According to a study carried out last month by Leatherhead Food Research (LFR), consumers would be more likely to accept the use of science and technology − including nanotechnology and genetic modification (GM) − in food production if it meant food would be cheaper or was healthier for them.
“To provide cheaper foods – that was the most important benefit of new technology for consumers,” LFR’s principal consumer analyst Nicole Patterson reported to a conference held in London last week on the impact of novel technologies on shelf-life.
The conference was organised by the Nanotechnology Knowledge Transfer Network (KTN) and the Biosciences KTN, in conjunction with LFR.
The primary research study involved 1,142 people across a range of age groups taken from LFR’s consumer database and made use of its Sensereach tool. It was carried out last month.
The study sought to identify what proportion of consumers said they had heard about nanotechnology. It also asked what they thought the term meant. It tried to discover what they felt about science and technology in relation to food and what they perceived as the consumer benefits science offered.
The objective was to highlight current consumer thinking regarding science and technology with a view to supporting effective education and communication of food science to the population.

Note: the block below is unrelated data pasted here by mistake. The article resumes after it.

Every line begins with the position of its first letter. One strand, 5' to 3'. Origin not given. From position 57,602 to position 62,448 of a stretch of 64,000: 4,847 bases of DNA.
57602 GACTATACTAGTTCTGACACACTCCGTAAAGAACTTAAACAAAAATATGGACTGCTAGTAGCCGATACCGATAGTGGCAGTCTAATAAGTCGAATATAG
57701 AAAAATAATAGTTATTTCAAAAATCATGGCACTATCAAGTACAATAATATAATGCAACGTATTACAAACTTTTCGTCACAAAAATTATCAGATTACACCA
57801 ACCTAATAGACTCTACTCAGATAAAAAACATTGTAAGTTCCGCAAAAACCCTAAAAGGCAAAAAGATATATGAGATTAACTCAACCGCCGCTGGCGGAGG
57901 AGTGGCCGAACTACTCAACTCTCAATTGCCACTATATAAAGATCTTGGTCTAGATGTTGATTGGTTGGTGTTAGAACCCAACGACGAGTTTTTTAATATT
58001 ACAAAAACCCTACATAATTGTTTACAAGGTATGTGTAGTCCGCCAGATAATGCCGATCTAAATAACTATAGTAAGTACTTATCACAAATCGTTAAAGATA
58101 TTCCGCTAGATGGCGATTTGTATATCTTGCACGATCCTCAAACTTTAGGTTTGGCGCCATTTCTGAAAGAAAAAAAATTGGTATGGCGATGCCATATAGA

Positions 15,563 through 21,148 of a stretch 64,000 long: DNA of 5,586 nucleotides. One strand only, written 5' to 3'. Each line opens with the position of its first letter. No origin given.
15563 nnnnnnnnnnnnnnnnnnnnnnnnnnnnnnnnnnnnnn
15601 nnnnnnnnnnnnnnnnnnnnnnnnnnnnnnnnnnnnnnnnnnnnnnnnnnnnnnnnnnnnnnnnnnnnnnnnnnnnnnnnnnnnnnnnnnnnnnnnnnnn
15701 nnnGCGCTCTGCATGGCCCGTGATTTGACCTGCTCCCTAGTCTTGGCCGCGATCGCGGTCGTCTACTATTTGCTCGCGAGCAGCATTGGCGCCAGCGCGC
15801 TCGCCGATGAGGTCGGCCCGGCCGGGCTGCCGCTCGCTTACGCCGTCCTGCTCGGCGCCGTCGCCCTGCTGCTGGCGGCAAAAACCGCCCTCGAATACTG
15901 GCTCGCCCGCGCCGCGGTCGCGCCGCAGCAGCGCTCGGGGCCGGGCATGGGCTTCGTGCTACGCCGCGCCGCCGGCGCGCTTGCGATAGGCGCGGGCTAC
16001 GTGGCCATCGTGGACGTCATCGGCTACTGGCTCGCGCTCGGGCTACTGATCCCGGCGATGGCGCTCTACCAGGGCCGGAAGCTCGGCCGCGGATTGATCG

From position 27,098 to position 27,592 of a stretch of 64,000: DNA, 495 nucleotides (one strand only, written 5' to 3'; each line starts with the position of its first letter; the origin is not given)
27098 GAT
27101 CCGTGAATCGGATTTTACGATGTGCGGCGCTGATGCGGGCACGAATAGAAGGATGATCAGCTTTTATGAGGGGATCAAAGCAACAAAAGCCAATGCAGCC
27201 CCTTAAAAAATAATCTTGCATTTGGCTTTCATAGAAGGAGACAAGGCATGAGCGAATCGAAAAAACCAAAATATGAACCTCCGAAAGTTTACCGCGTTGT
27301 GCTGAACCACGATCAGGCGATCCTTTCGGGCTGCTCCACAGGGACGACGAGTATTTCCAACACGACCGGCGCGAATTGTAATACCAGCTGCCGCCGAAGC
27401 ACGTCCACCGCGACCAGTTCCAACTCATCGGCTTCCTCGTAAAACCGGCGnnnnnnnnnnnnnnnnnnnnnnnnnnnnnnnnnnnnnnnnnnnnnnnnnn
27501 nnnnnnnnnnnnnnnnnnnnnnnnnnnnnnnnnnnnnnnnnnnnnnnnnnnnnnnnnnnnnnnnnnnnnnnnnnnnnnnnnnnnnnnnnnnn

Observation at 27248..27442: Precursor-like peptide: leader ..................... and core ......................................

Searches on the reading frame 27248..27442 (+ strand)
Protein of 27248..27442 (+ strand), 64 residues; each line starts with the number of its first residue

While almost 60% of those surveyed were interested in finding out more about nanotechnology, the trouble is, “there is not enough information out there for the consumer”, said Patterson. “It does represent a huge opportunity for the industry.”
When the potential benefits of nanotechnology were explained, around half were positive about its use in food production. “But they have to feel and believe the benefits,” she added.
She stressed, it was important to learn from the mistakes made with the introduction of GM foods. “You need to get the trust and acceptance of the consumer if the market is going to develop.”
From the survey’s findings it seems most people derive their knowledge of science and technology from TV programmes, which is a medium they tend to trust more than the food industry, said Patterson. But there were differences in how people accessed information across different age groups. Older people tended to read daily newspapers while young people made far greater use of social media, she reported.
If consumer acceptance is key, then the type of media that is going to resonate with different age groups had to be considered, she added.